One of the few American movies to look seriously (and reasonably honestly) at old age, this 1937 melodrama won wonderful reviews, but apparently it was so sad that audiences couldn't bear to look at it. While McCarey was justly celebrated for his sensitive direction, let's start with the shrewd, shaded screenplay, where nobody's entirely good or bad: The children do mean well, but let selfishness intervene; the aged parents are victims, but they're also unavoidably inconvenient and occasionally annoying. It is, unfortunately, a timeless topic -- parents turning into dependent children, children turning into their parents' parents, and the government yammering ineffectually about the problem decade after decade.
McCarey spins the tale out with subtle humor -- just a wink from Victor Moore, a visual aside by Beulah Bondi, says more than several lines of dialogue would. Plus, this is a couple whose passion has survived the years; they can't keep their hands off each other. The notion's a bit hard to swallow, perhaps a contrivance to tilt the viewer's sympathies more in their direction and away from the thoughtless middle-aged kids. But it does work dramatically and makes the last 20 minutes or so almost unbearably poignant. And the last shot, of Bondi, is unforgettable; it's up there with Garbo in "Queen Christina."
- An honest-to-God tearjerker... 5/10/2002 12:00:00 AM by moonspinner55
An elderly couple lose their home and their grown children don't want them around, so where can they turn? After a creaky start, this thoughtful film becomes absorbing and very touching. It thankfully never resorts to feel-good measures: the oldsters are not painted as saints (in fact, Beulah Bondi's "Ma" is realistically nagging and nosy) and their kids are completely selfish (which is entirely believable). The picture has one of the most haunting endings that I can recall, and it's even more powerful to consider how timely it all is (and how this situation still rears its ugly head today). An emotionally gripping, wistful, memorable movie. ***1/2 from ****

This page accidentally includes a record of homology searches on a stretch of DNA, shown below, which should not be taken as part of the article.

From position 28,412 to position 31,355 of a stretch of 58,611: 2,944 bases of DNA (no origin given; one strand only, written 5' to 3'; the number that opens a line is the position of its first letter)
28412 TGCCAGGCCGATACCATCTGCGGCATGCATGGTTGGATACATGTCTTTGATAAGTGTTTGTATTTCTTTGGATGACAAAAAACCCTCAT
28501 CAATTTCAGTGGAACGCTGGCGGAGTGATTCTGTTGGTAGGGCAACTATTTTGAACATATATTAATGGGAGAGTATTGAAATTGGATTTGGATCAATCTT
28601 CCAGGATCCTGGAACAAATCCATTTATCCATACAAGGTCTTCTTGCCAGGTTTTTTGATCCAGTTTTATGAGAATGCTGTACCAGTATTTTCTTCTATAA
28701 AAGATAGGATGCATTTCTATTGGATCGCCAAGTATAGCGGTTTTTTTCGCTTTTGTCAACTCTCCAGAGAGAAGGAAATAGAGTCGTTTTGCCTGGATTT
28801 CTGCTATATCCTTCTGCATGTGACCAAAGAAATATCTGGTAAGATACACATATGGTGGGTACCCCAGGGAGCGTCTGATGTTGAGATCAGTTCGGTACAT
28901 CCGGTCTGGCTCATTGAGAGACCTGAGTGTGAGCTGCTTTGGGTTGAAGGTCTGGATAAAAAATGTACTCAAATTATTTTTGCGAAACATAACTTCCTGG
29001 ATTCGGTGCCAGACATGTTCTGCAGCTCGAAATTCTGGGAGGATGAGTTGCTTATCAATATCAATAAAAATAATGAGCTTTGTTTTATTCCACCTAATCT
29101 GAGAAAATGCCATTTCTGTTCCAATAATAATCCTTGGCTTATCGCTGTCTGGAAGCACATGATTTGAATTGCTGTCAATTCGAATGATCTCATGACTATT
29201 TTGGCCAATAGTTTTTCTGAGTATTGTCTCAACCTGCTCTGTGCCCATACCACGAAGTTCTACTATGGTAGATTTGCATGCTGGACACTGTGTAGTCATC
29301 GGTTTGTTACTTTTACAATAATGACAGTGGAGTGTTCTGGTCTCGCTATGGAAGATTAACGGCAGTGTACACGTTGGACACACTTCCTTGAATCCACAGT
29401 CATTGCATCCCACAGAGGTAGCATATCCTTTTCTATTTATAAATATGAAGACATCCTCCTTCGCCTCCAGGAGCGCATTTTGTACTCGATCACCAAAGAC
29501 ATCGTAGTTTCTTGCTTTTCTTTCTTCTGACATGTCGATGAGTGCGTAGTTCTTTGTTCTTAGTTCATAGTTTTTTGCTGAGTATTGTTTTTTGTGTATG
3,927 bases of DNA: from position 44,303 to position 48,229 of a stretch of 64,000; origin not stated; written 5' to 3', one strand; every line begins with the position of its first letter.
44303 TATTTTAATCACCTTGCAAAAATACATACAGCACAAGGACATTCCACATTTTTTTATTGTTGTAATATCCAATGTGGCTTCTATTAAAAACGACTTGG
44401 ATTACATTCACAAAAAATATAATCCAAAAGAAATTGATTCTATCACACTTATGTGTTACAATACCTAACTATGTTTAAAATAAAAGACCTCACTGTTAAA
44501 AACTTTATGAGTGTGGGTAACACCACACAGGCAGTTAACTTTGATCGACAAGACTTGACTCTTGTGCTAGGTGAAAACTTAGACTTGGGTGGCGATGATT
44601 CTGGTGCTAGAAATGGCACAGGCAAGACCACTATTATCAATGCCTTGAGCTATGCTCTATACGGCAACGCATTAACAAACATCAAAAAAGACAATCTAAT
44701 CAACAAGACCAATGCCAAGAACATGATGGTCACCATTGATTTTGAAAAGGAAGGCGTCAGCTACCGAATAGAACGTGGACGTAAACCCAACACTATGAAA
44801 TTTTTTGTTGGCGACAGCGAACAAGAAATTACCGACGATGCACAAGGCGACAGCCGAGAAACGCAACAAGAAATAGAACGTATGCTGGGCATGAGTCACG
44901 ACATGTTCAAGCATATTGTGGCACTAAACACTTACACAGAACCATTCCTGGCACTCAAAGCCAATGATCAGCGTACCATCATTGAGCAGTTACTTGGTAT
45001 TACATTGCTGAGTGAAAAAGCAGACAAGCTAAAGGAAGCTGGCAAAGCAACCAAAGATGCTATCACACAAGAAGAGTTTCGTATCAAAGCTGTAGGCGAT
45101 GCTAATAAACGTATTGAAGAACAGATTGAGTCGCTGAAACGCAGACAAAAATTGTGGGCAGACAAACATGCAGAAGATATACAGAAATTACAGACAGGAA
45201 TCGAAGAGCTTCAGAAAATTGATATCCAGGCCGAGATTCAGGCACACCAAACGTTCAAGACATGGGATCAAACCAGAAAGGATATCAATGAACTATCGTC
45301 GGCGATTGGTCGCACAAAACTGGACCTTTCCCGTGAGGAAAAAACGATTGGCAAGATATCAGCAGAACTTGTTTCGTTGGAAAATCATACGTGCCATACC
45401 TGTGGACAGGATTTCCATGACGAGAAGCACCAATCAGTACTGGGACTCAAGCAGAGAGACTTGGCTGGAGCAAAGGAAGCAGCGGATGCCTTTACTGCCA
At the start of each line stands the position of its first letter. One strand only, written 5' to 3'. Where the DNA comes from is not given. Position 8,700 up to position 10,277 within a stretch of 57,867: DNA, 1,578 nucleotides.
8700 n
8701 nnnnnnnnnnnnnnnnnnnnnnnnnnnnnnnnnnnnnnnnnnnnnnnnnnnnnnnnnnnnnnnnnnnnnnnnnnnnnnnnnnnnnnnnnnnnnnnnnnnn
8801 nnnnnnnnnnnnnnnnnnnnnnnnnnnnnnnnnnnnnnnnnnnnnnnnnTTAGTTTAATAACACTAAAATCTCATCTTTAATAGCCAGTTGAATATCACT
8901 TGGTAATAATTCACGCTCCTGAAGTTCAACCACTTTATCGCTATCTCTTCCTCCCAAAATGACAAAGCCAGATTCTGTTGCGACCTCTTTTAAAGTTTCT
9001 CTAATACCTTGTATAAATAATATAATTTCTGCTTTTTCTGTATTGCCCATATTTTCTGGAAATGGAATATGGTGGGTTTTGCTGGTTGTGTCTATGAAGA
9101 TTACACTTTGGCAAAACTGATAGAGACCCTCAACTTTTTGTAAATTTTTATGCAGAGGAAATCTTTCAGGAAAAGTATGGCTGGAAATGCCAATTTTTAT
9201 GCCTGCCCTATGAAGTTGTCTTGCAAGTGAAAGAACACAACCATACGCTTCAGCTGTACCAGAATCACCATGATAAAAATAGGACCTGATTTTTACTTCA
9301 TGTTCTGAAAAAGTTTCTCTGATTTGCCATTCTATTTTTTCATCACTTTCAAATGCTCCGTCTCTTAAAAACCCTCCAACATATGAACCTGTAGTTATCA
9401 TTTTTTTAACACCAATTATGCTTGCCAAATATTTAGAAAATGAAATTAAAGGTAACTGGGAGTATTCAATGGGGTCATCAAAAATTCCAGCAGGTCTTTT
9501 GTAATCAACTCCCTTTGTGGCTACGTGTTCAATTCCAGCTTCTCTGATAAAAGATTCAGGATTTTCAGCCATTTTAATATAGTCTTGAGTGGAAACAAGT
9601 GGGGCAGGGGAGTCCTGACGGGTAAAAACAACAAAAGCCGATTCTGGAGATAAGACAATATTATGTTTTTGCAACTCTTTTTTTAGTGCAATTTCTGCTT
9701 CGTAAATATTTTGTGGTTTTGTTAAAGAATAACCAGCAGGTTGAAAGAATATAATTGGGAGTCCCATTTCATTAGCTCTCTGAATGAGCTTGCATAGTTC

- Overlooked...? Indeed!!! 11/29/2001 12:00:00 AM by emhughes
I cannot believe that this movie did not receive any Academy Awards! I give it "All T's", for touching, tender, terrific, and tearfully timeless!!! Why it continues to be overlooked and not made into a video behooves any Beulah Bondi fan and people like me that have had the privilege of catching it tucked away between 2am infomercials on other stations. Get it on the shelf in the video stores! I've been looking for it for years! Can you say, "Bitter batter baby buggy bumpers" to your spouse as lovingly as these two lovebirds did in that 1937 classic? Romeo, Juliet, Scarlett and Rhett can't hold a light to 'Pa' and 'Ma' Cooper!
- Overlooked gem. 3/24/1999 12:00:00 AM by apocalypse later
Beulah Bondi gave her greatest performance as a mistreated elderly mother in this bittersweet, highly underrated Leo McCarey gem. Oscar should have noticed. (Actually, McCarey did win the Best Director Oscar that year, for the screwball comedy "The Awful Truth" - also written by Vena Delmar. In his acceptance speech, McCarey thanked the Academy, but said "you've given me this for the wrong film" - referring to "Make Way For Tomorrow.") Believe it or not, Bondi was only 48 at the time of filming, only four years older than the actors playing her children. A marvelous performance, and a lovely film